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Jonathan Tana Umaga


By the time he bowed out of New Zealand rugby in 2007 to become director of rugby at French club, Toulon, Tana Umaga had established himself as a true folk hero and widely acclaimed as one of the best All Blacks three-quarters, either as a wing or centre, of any age.

He left behind two questions, too, which are likely to intrigue and bother the games historians for years to come. These mainly concern the two World Cup tournaments in which he played and whether, in either of them, New Zealand got the best from his exceptional talents.

In 1999 Umaga played in five of the six matches despite having to compete for a place in the back three of the backline with three other great players, Jeff Wilson, Jonah Lomu and Christian Cullen. To accommodate all four, coach John Hart switched Wilson to fullback, used Lomu and Umaga on the wings and shifted Cullen to centre.

Hindsight suggests the better option would have been leaving Cullen at fullback, Wilson and Lomu on the wings and placing Umaga at centre, where a few years later Umaga was to prove himself every bit as good as two others who matured late in the midfield role, Joe Stanley and Frank Bunce. That there was a tardiness to move Umaga in a place suggests that, as with Stanley and Bunce, he may have been under-rated for much of his career, that he was seen more as a finisher rather than an attacking creator or a defensive organiser.

At the 2003 World Cup in Australia Umaga damaged knee ligaments in the opening match against Italy and never played again in the tournament. The All Blacks struggled to fill the gap he had left and for some the question has always nagged as to whether in the later rounds a risk might have been taken with him.

It has been assumed that rugby stole Umaga from league, in which code he was a Junior Kiwi representative. But though he grew up in the league stronghold of Wainuiomata the background of his family was very much in rugby and his elder brother, Mike Umaga, who later played as an international for Manu Samoa, preceded him in playing for Petone and Wellington. In 1999 the brothers opposed each other in a test at North Harbour Stadium in Albany.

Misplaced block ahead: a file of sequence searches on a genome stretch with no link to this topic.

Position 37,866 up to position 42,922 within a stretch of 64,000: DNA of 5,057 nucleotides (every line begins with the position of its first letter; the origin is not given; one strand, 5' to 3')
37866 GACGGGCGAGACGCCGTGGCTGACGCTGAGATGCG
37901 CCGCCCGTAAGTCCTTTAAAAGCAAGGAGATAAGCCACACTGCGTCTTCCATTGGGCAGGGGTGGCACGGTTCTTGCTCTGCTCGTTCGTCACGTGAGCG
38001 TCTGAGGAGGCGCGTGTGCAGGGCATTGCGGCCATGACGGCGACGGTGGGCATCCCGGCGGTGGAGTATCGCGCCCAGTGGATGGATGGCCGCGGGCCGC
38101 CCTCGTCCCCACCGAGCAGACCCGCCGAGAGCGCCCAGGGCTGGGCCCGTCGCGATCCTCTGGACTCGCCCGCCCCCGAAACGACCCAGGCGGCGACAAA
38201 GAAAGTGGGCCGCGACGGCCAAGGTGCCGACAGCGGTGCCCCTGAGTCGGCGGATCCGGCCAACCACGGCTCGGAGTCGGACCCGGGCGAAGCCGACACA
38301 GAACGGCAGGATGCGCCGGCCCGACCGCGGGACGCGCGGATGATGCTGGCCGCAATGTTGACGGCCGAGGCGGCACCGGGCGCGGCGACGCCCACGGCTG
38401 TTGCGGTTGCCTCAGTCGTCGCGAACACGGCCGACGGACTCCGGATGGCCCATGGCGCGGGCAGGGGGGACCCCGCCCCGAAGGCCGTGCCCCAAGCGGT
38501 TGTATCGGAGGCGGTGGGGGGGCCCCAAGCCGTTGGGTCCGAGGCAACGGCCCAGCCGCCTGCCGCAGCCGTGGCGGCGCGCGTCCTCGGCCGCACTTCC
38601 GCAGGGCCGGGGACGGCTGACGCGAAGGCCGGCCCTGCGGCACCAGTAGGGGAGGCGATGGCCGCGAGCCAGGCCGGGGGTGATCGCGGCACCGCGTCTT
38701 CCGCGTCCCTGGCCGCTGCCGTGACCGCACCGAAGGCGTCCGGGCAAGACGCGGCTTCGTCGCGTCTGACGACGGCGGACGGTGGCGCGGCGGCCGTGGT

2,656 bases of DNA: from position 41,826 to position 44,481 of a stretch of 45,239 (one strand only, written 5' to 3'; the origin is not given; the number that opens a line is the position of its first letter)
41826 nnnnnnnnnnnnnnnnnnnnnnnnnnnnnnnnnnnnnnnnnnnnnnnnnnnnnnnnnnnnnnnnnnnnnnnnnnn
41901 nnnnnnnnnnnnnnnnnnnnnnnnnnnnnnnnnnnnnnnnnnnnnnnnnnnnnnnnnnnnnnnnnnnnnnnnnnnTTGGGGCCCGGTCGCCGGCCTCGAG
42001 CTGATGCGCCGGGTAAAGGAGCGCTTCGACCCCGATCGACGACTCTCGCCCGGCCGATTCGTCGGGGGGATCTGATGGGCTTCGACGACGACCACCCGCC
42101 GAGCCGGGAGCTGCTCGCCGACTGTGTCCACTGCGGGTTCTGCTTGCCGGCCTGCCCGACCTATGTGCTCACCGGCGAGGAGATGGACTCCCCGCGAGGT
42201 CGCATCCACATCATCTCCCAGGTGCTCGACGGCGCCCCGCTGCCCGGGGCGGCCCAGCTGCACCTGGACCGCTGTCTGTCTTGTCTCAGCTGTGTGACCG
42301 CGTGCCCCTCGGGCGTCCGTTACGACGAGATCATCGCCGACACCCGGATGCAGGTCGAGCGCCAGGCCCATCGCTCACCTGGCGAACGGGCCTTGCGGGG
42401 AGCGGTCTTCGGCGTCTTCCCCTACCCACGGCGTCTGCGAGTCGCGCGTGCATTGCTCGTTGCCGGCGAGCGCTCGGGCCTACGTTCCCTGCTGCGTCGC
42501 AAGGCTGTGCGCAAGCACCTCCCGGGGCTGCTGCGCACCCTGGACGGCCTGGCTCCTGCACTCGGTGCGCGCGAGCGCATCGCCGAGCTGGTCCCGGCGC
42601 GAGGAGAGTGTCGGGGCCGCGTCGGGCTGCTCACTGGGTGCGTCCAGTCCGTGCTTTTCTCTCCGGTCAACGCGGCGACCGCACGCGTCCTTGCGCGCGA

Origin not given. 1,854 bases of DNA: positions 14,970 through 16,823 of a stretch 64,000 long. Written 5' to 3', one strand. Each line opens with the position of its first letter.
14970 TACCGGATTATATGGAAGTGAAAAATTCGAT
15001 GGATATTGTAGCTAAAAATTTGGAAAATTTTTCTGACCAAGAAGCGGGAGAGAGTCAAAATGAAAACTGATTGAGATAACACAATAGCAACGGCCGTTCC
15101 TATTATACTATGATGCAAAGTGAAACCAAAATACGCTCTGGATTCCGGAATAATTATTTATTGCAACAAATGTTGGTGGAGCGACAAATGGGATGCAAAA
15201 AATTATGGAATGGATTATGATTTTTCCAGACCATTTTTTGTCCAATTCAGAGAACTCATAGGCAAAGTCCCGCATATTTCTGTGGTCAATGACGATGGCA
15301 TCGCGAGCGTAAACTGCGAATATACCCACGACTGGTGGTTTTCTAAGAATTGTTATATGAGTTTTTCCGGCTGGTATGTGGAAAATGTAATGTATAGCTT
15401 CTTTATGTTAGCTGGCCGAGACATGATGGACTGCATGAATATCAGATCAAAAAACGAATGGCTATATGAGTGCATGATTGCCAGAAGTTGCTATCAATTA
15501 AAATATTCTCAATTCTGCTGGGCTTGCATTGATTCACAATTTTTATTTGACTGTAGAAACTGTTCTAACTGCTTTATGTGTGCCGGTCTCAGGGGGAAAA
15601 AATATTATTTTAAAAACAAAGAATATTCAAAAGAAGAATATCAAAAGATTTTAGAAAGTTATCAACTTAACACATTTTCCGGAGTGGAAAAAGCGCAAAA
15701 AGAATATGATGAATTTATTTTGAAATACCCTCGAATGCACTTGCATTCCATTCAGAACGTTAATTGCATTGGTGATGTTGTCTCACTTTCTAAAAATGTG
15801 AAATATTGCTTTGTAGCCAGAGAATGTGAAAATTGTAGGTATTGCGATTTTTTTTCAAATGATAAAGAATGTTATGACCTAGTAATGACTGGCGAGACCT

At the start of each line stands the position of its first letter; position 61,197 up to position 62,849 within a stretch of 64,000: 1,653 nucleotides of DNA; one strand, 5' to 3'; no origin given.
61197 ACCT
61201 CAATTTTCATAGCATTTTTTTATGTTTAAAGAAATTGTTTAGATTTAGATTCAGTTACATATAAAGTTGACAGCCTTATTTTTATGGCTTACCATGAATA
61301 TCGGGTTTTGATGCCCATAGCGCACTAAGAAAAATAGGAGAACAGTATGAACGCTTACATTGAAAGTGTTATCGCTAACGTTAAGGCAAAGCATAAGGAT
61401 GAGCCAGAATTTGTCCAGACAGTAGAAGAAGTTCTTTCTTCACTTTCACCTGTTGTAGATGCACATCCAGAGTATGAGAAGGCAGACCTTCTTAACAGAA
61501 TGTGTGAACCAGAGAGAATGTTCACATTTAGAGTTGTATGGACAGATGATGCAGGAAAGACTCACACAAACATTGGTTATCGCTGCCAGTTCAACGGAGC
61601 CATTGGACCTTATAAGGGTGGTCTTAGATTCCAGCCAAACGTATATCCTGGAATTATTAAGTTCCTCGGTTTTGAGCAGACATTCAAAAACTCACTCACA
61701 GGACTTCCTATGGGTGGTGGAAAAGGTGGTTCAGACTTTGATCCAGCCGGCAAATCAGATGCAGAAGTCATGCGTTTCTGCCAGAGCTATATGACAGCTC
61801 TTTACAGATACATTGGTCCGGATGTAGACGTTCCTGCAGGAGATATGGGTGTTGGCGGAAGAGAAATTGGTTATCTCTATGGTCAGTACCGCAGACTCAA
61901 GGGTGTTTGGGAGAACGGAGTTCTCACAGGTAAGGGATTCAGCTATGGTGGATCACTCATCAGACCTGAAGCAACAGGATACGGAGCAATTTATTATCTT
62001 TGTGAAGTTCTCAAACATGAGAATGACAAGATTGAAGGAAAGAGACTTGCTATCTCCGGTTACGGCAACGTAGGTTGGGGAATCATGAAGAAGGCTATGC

In 1994 Umaga had been persuaded to return to the 15 aside game and play with Mike at Petone. He quickly gained representative honours for both Wellington and New Zealand Colts that season and by 1996 he was in the Hurricanes for the inaugural Super 12, revealing himself as a lethal attacker with power and pace. 

His contemporary, Lomu, rather distorted some perspectives on players physiques. But Umaga was also a big man, standing 1.87m (6ft 2in) and weighing 100kg (16st) and, with his trademark dreadlocks, loomed as an imposing figure. 

An outstanding season in 1997, in which he scored 12 tries for the Hurricanes, saw him promoted to the All Blacks, whose first choice wings of the previous season, Lomu and Glen Osborne, were both missing for the first part of the year with either illness or injury.

When Osborne and then Lomu returned Umaga lost his test place, though he did go on the end of year 1997 tour of Britain and Ireland, playing only the midweek games. He was also overlooked for all of 1998, making only the New Zealand A team. That may have been a blessing in disguise as he was not tainted by being part of the five consecutive test losses which marred the 1998 season.

His splendid form in the 1999 Super 12 saw him recalled and from then on he was pretty much an automatic first choice test selection, continuing as a wing but moving into the midfield, where he was mainly a centre but on a number of notable occasions at second five eighths, on the end of year tour in 2000.

When Graham Henry became the new All Blacks coach in 2004 Umaga's career reached a pinnacle. He was immediately made captain, a role in which he thrived. In 2005, despite controversy over the first test tackle in which he was involved with Keven Mealamu and from which Brian O'Driscoll suffered a tour-ending injury, Umaga was an inspiring leader against the Lions.

Playing at centre in the first two tests and at second five in the third, he scored three tries in the 3-0 clean sweep. He then led the All Blacks to a tri-nations victory and on the end of year Grand Slam, making a surprise retirement after playing at second five in the last international against Scotland.

Umaga finished out his career with another two seasons with the Hurricanes (for whom he played well in excess of 100 games) and one full season for Wellington in the Air New Zealand Cup, finishing with just on 100 games for the union before moving to France.

In 74 tests Umaga scored 37 tries for a total of 185 points. He was captain in 21 tests, of which 18 were won, a successful percentage rate placing him ahead of such legendary leaders as Brian Lochore, Wilson Whineray, Graham Mourie and Sean Fitzpatrick.

Umaga epitomised what in his era had been a remarkable Pacific Island influence on the All Blacks. By the time Umaga became an All Black, others of Samoan or Tongan ancestry and birth had been acclaimed as champion players: Bryan Williams, Stanley, Michael Jones, Lomu and Olo Brown. But Umaga topped even these icons ... he was the first New Zealand Pacific Islander to captain the All Blacks in a test and he did so with style and dignity.

Profile by Lindsay Knight for the New Zealand Rugby Museum

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